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The Olive Farm: A Memoir of Life, Love, and Olive Oil in the South of France

(Olive series #1)

3.81  ·  Rating details ·  3,679 ratings  ·  225 reviews
When Carol Drinkwater and her fiancé, cute Michel, are given the opportunity to purchase ten acres of an abandoned olive farm in the South of France, they find the region's splendor impossible to resist. Using their entire savings as a down payment, the couple embark on an adventure that brings them in contact with the charming countryside of Provence, its querulous ...more
Paperback, 336 pages
Published June 25th 2002 by Penguin Books (first published 2001)
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Average rating 3.81  · 
Rating details
 ·  3,679 ratings  ·  225 reviews

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Oct 02, 2007 rated it did not like it
Recommends it for: People taking a break from Harlequin Romances
Recommended to Leftbanker by: People who eat at The Oilve Garden
Shelves: travel
It begins with her spoiled progeny whining because they don’t have a swimming pool…right now! The tone is set.

More lifestyle porn. Jesus, another A Year in Provence, Under the Tuscan Sun -esque memoir of an over-privileged hack who buys an old place in a foreign land and fixes it up. She makes it appear in this book that she is so original in wanting to buy a romantic old farm in France. Who the hell wouldn’t want to do this if they had the resources? She acts like she is such a maverick for
Dec 10, 2012 rated it really liked it  ·  review of another edition
Recommends it for: memoir lovers and Francophiles
This memoir ranks up there as one of my favorites of the year. The author is the actress who played Helen Herriot on the BBC TV production of All Creatures Great and Small. By her own admission, she isn't a calm person. At times in the writing you can sense that she is a little dramatic in her behavior but overall I was surprised by how calm the book is. By calm, I don't mean boring, but its not a page-by-page accounting of an actresses harried life,love affairs and narcissism. Instead it is a ...more
Jul 31, 2011 rated it really liked it  ·  review of another edition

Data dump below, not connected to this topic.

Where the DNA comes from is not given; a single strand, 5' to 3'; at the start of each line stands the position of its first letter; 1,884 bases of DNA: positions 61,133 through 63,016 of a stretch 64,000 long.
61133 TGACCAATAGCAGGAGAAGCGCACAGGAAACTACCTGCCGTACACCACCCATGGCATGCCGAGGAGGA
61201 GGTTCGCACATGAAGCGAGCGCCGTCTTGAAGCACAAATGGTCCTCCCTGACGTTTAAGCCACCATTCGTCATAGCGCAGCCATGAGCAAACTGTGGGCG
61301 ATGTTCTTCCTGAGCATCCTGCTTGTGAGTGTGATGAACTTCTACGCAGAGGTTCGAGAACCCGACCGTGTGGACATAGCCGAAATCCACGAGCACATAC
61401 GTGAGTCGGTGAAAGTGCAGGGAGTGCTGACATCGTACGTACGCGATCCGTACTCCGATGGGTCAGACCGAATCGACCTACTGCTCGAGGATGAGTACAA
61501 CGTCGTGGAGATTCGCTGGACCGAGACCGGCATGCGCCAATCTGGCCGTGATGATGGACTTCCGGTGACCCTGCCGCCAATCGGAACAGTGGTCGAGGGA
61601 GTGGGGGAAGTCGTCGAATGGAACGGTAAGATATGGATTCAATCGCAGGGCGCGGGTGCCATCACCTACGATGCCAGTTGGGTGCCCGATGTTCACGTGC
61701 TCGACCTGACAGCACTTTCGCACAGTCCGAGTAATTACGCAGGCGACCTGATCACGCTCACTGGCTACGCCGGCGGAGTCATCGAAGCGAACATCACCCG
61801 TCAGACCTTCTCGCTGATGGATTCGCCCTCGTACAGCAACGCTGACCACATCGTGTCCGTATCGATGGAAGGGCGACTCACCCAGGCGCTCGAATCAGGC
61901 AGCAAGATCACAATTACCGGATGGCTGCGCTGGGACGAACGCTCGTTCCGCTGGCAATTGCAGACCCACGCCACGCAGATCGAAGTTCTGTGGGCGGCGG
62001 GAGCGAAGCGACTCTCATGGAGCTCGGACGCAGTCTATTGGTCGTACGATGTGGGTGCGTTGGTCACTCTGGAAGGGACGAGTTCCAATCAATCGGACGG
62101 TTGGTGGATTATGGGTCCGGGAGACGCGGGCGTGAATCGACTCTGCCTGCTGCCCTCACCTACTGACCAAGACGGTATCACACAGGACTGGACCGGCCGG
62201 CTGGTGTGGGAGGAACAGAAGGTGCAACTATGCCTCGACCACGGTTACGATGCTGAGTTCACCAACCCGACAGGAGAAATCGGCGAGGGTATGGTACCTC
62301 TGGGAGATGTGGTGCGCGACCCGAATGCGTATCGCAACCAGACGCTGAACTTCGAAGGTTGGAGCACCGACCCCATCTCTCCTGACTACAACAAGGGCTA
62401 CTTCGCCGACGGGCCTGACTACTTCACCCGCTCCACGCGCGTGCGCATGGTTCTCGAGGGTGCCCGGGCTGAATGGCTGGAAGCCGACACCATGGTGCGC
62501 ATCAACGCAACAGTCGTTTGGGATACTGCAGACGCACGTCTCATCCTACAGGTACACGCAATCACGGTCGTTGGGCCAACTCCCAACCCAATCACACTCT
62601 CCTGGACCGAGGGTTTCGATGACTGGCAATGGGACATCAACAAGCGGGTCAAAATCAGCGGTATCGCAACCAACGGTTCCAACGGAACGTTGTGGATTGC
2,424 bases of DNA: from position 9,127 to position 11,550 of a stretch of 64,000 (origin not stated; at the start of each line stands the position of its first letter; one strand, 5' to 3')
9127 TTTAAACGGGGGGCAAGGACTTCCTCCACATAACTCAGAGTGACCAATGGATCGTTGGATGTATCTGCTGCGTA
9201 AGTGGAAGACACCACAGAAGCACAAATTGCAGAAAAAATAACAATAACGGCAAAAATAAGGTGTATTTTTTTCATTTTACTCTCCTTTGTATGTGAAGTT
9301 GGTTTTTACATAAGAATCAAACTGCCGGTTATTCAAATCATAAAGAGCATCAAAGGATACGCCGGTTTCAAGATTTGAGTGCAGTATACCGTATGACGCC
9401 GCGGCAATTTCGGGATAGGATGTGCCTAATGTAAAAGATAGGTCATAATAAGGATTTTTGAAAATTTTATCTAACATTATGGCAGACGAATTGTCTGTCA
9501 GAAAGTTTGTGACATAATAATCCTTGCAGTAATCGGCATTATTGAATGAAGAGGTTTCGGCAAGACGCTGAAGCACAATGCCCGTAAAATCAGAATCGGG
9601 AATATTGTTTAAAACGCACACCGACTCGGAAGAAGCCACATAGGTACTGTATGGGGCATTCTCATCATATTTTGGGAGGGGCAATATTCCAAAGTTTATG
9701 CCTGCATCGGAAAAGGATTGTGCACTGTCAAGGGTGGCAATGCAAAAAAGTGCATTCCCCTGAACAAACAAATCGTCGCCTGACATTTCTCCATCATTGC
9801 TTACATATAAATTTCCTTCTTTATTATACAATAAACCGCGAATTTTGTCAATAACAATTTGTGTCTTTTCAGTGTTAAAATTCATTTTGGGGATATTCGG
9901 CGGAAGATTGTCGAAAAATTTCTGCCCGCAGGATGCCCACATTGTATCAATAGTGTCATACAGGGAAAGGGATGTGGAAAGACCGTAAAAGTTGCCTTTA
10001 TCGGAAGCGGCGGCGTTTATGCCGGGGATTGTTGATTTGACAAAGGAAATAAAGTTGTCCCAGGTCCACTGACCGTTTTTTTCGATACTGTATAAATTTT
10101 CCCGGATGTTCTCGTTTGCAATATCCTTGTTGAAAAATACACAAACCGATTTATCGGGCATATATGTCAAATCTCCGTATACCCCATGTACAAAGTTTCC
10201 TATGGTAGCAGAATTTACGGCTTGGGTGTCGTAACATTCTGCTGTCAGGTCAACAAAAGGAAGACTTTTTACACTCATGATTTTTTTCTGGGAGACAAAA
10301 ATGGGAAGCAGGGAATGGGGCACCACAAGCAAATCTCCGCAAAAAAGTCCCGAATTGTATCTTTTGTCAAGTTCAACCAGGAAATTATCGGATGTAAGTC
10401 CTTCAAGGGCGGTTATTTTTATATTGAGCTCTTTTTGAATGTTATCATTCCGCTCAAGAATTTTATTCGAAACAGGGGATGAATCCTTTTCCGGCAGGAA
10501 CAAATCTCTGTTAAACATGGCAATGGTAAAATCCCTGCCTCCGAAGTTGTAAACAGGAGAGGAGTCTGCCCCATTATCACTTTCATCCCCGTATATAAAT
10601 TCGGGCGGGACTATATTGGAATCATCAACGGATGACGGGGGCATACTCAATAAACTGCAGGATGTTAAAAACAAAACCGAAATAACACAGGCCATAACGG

Shelves: biography, travel
I started off this story with somewhat mixed feelings, not sure it was my kind of story, but very quickly I came to enjoy Carol Drinkwater's gentle writing style. The story is fascinating, her journey to southern France with her partner, Michel, and their efforts to turn an abandoned estate and olive farm into their dream home. All the while both must try and earn the money to buy the home, maintain it and live in it. Very well-told, draws you in very quickly and makes you emotionally involved ...more
Mar 06, 2015 rated it liked it
The Olive Farm was a feast for the senses. Drinkwater's descriptions are so vivid that you are transported to Provence with its blue skies, fragrant fruits and flowers and rocky soil. Drinkwater has a love affair with the land and a love affair with a Frenchman, both of which are excellent fodder for a story. It was an easy and very enjoyable read.
Apr 13, 2018 rated it liked it
It was okay and I liked it enough to bump up my rating to three stars but this book will be DNF for me.

Nothing against the author or the story as far as I went, but I got enough out of the story that I just cannot pick it up again. I am returning it to the library. I probably should not have done as much on-line research as I did. It killed my desire to finish.
Hilda Hansen
Mar 17, 2016 rated it it was amazing
Shelves: 2016
Carol Drinkwater's account of bringing an olive farm in the south of France back to life is so rich in detail and characterization that I feel as though I am experiencing it with her. Her prose draws me in and holds my attention so powerfully that I cannot wait for the next page. And the next. And the next. We meet her fiance, with whom she has purchased the farm, their dogs, his daughters, his parents, her parents, and their eccentric, able accomplices in restoring the farm to productivity, ...more
Apr 07, 2011 rated it it was ok  ·  review of another edition